I've done a lot of magazine templates and series so maybe my experience can help.
Do I need to make this Library with all possible ad sizes at this
point OR only start to make them when magazine other specification?
In general, you do the ads as you need them. There's so many combo possible that it's almost a waste of time to prepare them all in advance. Over time you will fill your "library" with all the sizes you need, and in fact you'll come to a point when you'll need to update the ads to their new style and layout anyway. That's why it's better to simply gather them than creating them before you need them. Some ads even get changed on every edition.
Personally, I never used any "library" system besides having folders with the latest well identified ads. You can imagine how heavy your file will be once the magazine will be completed and how it slows down performances to use too many addons or object libraries. The best way to proceed for this is probably to use the same ads from your last magazine; that's how your clients will ask for them and you also know these ads will print properly.
You will probably need to have a folder with all the different latest companies logos as well, in colors and grayscale. Depending on what kind of magazine you work on, the logo bank ends up being something you'll need to re-use probably even more than the ads themselves.
What should I keep in mind when I make measurements for ad sizes that
there will be placed, both with or without bleed? Is there the one and
only right system that I need to keep in mind when doing this?
Ads shouldn't need bleed but I recommend you use bleed anyway even if it's a very thin bleed (e.g. 1/16".) If you ever need to ad a border to one of them someday, you can avoid bad thin white line between your border and the ads' edges. It can also be useful if you ever need to trap them manually.
Ads should be built in the same way as any other print-ready file but you can use a safe margin of 1/16" instead of 1/8" for the ads that don't need any bleed at all. It will look good and be easy to read.
I also recommend you do the biggest size ad first then the smaller ones from the same ad; you'll save a lot of time. For this reason, it's not a bad idea to create your small ads at 2-3x the required resolution; this way you can always resize them bigger later if you need to. If an ad is a small 2x2" square at 300ppi, you simply create it already at 600-1200ppi. This way you can almost use the same ad for a half of full page later and simply readjust the layout instead of starting from scratch.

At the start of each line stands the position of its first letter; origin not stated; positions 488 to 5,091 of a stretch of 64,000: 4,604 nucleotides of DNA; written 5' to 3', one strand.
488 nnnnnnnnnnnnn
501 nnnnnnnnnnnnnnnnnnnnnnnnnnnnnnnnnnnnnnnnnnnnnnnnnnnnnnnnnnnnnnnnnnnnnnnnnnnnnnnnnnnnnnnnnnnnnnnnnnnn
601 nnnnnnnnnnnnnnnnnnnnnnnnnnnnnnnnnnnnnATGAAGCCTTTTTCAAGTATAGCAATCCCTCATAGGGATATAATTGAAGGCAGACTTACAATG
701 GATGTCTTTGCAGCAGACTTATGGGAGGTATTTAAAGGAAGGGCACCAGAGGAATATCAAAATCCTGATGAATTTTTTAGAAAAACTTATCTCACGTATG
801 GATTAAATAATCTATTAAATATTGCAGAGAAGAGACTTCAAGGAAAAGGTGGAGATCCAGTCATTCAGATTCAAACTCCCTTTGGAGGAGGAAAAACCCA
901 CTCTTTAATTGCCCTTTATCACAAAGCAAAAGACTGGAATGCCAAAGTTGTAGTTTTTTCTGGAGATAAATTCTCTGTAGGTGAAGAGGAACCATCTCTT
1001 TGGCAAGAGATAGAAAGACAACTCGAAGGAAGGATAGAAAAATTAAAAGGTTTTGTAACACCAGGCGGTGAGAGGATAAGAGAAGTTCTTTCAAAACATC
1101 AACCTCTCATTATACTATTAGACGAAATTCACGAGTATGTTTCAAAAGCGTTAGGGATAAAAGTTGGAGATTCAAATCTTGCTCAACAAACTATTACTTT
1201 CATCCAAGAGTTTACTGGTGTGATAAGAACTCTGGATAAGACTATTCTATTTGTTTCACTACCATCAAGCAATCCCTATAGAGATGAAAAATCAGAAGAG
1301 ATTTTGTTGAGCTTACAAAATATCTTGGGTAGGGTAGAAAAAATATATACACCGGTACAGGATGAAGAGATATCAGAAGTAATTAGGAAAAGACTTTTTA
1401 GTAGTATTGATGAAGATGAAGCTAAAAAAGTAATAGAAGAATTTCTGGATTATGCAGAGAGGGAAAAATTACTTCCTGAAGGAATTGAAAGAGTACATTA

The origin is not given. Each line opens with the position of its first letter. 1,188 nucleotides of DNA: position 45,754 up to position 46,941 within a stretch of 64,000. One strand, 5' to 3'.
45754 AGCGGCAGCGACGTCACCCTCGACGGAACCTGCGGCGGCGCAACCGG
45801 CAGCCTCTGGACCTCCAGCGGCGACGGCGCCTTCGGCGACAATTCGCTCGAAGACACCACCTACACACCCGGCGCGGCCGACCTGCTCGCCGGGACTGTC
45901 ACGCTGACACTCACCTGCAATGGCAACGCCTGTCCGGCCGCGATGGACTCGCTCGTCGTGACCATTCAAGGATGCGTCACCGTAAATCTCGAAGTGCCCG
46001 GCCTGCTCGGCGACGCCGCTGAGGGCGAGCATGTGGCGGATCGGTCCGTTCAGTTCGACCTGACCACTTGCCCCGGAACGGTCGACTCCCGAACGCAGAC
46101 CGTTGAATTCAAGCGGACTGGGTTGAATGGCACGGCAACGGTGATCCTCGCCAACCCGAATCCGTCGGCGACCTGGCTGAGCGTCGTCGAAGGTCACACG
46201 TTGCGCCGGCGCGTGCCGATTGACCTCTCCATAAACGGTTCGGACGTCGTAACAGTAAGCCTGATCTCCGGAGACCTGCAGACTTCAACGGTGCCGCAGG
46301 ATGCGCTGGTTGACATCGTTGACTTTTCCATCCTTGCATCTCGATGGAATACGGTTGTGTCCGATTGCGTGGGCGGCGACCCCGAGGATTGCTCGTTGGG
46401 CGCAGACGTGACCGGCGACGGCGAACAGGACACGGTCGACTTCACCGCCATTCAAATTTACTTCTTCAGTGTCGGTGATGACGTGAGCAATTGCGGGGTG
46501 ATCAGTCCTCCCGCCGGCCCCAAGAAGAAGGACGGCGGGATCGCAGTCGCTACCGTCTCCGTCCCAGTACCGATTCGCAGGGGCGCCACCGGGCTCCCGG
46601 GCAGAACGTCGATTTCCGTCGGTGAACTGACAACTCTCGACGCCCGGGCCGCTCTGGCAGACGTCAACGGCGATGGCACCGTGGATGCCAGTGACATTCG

Any other helpful information about planning ads in magazines would be
What's very challenging with magazines is to fill every corner well and in a balanced way. You might also need to restrict the content to a fixed number of pages.
The way I always did magazines was to first put all the text content and what's part of what people read. Then the images. And at last the ads. Some ads need to be on an odd or even page, some need to be half page, some just in a corner or within classified ads section for example; by doing the main frame and texts first you'll see easily after you're done where everything should go. Then it's more like doing a puzzle and fitting everything.
You should start by placing the full page ads first, then go with the next big ones and adjust your text layout accordingly if necessary. You should also be careful to not put too many full page and half page ads too close to each others and leave a few pages between them.
Finally, you WILL need some "filler" content. Your manager or clients should provide you with small parts of content that will be used as fillers if necessary. That content should not always be used but can be used if necessary to fill some blank corners; it's backup content in a way. For example: tool tips, the magazine own ads, promotions, reminders, etc.
As an extra tip, the content of the magazine is very important but you need to make sure at 150% that the paid ads are perfect! That's why I don't recommend you use software libraries for this. If you ever make a mistake or there's an ad that doesn't print well, you might lose that paid ad and in the end, it's these ads that really make a magazine profitable, not the sales of the magazine. I don't know what kind of magazine you work on, but some corporations can easily spend up to $10,000+ for a full page (e.g. Pfizer, Bayer) and usually have a few months or even a 1-year contract. That's a lot of money for the magazine owner. That's why your first focus should be on these guys' ads and then fixing the commas in the magazine layout.
Don't type any text! Copy/paste everything, even if it's only a 2 words sentence! The titles are often the ones that contain a lot of typos that no one notice because people tends to skip reading them after a few reviews. Make sure you take the time to review the titles every time.
One good last trick to review your proofs: Look at the proof 3 times. The first time, read it normally. The second time, review the proof upside-down! I know it may sound funny but that's a good way to see things you've missed and somehow your eyes will notice things you skipped the first time. Then the third time you can review the proof again normally after doing the last revisions you found the 2 first times. Then you can show the proof to your client.